Is there a way to look at the docs without installing the package?
NOTE: Just saw you posted the docs link...mustve missed that!
I'd like to see if there is a way to export besides HTML (ie - can I export the 3D output as a model or something for use in another application or purpose?)...
1. First off - great job! This kind of thing should be part of graphing libs to begin with (real perspective projection) - most only have orthographic.
2. But! You should add the ability to switch to orthographic, as it can be useful for certain plots.
3. Other plotting types would be useful - I'm not an expert here - basically everything matplotlib offers: http://matplotlib.org/mpl_toolkits/mplot3d/tutorial.html
4. Gridlines, labels, legend, titles, etc.
5. Perhaps an x/y/z gnomen?
6. A way to pick/point at a datapoint and see the data values that generated it (perhaps with a way to apply formatting to the information popup?)
Ok - I know it is "early days" and what I've posted is probably things you have already thought about and are working on. As a first showing, I really like it. I can see it being useful for a variety of tasks - and again, I am glad you do the perspective projection instead of only ortho - because sometimes, you just want to see the data in a more "real world" fashion...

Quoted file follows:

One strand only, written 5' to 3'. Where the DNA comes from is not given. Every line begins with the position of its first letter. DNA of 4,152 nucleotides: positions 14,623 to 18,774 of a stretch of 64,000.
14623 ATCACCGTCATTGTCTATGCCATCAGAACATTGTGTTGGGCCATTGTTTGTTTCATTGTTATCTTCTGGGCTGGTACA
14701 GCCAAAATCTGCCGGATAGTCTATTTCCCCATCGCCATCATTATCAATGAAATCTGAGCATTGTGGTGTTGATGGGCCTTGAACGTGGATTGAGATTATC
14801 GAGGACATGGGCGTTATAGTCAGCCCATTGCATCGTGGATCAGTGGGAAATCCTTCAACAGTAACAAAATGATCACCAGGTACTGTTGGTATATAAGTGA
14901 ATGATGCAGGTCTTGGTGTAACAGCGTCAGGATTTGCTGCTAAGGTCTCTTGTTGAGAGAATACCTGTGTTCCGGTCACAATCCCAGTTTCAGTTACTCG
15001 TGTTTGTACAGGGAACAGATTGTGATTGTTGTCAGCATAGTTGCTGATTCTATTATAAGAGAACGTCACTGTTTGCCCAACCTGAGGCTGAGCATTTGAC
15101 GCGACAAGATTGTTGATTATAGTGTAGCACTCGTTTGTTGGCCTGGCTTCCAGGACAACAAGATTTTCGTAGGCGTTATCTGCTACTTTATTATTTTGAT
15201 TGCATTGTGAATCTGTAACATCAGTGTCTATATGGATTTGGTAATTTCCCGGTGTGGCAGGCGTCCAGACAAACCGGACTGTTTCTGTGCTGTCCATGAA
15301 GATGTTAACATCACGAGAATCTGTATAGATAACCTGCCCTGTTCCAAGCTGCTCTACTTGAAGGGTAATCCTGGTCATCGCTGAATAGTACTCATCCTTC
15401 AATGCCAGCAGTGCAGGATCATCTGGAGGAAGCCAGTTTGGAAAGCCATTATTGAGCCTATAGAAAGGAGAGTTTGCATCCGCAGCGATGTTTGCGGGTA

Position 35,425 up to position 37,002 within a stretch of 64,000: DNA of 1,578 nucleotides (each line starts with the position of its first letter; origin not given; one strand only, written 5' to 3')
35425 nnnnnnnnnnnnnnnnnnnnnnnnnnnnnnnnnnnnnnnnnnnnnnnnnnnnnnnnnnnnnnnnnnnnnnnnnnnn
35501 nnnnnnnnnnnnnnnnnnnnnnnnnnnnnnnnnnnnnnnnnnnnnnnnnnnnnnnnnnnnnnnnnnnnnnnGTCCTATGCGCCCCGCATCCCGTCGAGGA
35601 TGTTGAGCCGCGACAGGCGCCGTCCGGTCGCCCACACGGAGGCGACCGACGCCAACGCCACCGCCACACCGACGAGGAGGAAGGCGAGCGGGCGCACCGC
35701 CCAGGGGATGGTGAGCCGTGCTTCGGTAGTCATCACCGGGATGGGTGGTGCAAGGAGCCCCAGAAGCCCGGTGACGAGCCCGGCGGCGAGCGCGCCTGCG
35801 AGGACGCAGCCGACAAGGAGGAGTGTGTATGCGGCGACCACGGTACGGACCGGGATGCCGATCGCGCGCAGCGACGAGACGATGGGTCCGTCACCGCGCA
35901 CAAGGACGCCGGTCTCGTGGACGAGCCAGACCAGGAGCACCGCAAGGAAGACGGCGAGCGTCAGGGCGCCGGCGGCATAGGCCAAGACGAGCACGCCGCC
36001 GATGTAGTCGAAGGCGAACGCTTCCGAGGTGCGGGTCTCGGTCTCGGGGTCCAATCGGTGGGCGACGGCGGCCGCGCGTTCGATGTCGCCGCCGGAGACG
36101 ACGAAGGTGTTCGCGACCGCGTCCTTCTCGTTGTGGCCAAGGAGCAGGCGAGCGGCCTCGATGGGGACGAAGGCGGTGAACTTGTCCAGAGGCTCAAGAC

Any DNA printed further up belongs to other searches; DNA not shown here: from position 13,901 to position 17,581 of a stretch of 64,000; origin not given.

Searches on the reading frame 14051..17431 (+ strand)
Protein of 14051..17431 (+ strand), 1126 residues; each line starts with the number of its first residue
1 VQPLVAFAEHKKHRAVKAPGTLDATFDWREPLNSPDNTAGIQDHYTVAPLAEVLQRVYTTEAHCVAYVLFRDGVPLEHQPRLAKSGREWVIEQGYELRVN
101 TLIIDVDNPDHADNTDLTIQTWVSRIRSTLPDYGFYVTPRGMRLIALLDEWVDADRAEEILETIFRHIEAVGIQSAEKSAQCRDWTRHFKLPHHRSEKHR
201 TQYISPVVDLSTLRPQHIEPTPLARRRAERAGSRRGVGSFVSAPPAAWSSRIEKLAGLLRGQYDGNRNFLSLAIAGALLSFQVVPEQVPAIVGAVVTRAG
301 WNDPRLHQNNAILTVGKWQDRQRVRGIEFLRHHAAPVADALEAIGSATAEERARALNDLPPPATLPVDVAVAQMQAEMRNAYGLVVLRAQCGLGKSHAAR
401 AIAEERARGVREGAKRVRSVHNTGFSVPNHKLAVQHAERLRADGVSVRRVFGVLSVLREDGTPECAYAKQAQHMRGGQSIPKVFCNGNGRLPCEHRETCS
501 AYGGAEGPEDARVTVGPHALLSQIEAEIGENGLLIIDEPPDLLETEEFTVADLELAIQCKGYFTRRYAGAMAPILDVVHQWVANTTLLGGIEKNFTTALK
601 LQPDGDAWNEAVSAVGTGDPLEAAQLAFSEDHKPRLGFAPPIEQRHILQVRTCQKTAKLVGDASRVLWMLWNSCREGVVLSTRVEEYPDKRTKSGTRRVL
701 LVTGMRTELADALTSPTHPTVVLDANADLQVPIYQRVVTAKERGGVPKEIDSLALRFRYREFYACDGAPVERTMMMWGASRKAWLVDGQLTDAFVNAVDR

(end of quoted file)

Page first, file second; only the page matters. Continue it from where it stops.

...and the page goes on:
I always wonder, why are they drawn for divergent view? (right plot: right eye, left plot, left eye). Convergent view (cross-eye) is much easier for large (full screen plots).
Swapping both plots, (most) humans can easily see the stereoscopic picture without any aids, but it's more or less impossible for almost anyone to have a 3D divergent view for 3D plots where the eyes look away (wider angle than parallel).
So the size limit for divergent view is _much_ smaller than for cross-eyed view.
It is always great to see 3D plots in actual 3D, while regularly working on a notebook, and convergent view would make that quick and easy...
I used to use them, but stopped once I exceeded the free usage limit.
It was free to use on your personal computer, but I wanted to post the plots on my blog. Also, at the time, using them in the notebook had the same effect as posting it on a blog (in terms of their usage limits). I ran out just playing with Plotly.
I think they should make it free for non-commercial use...
So the graph system works with Python only and not other Jupyter supported languages.
This graph system works with the iPython kernel inside of Jupyter notebooks.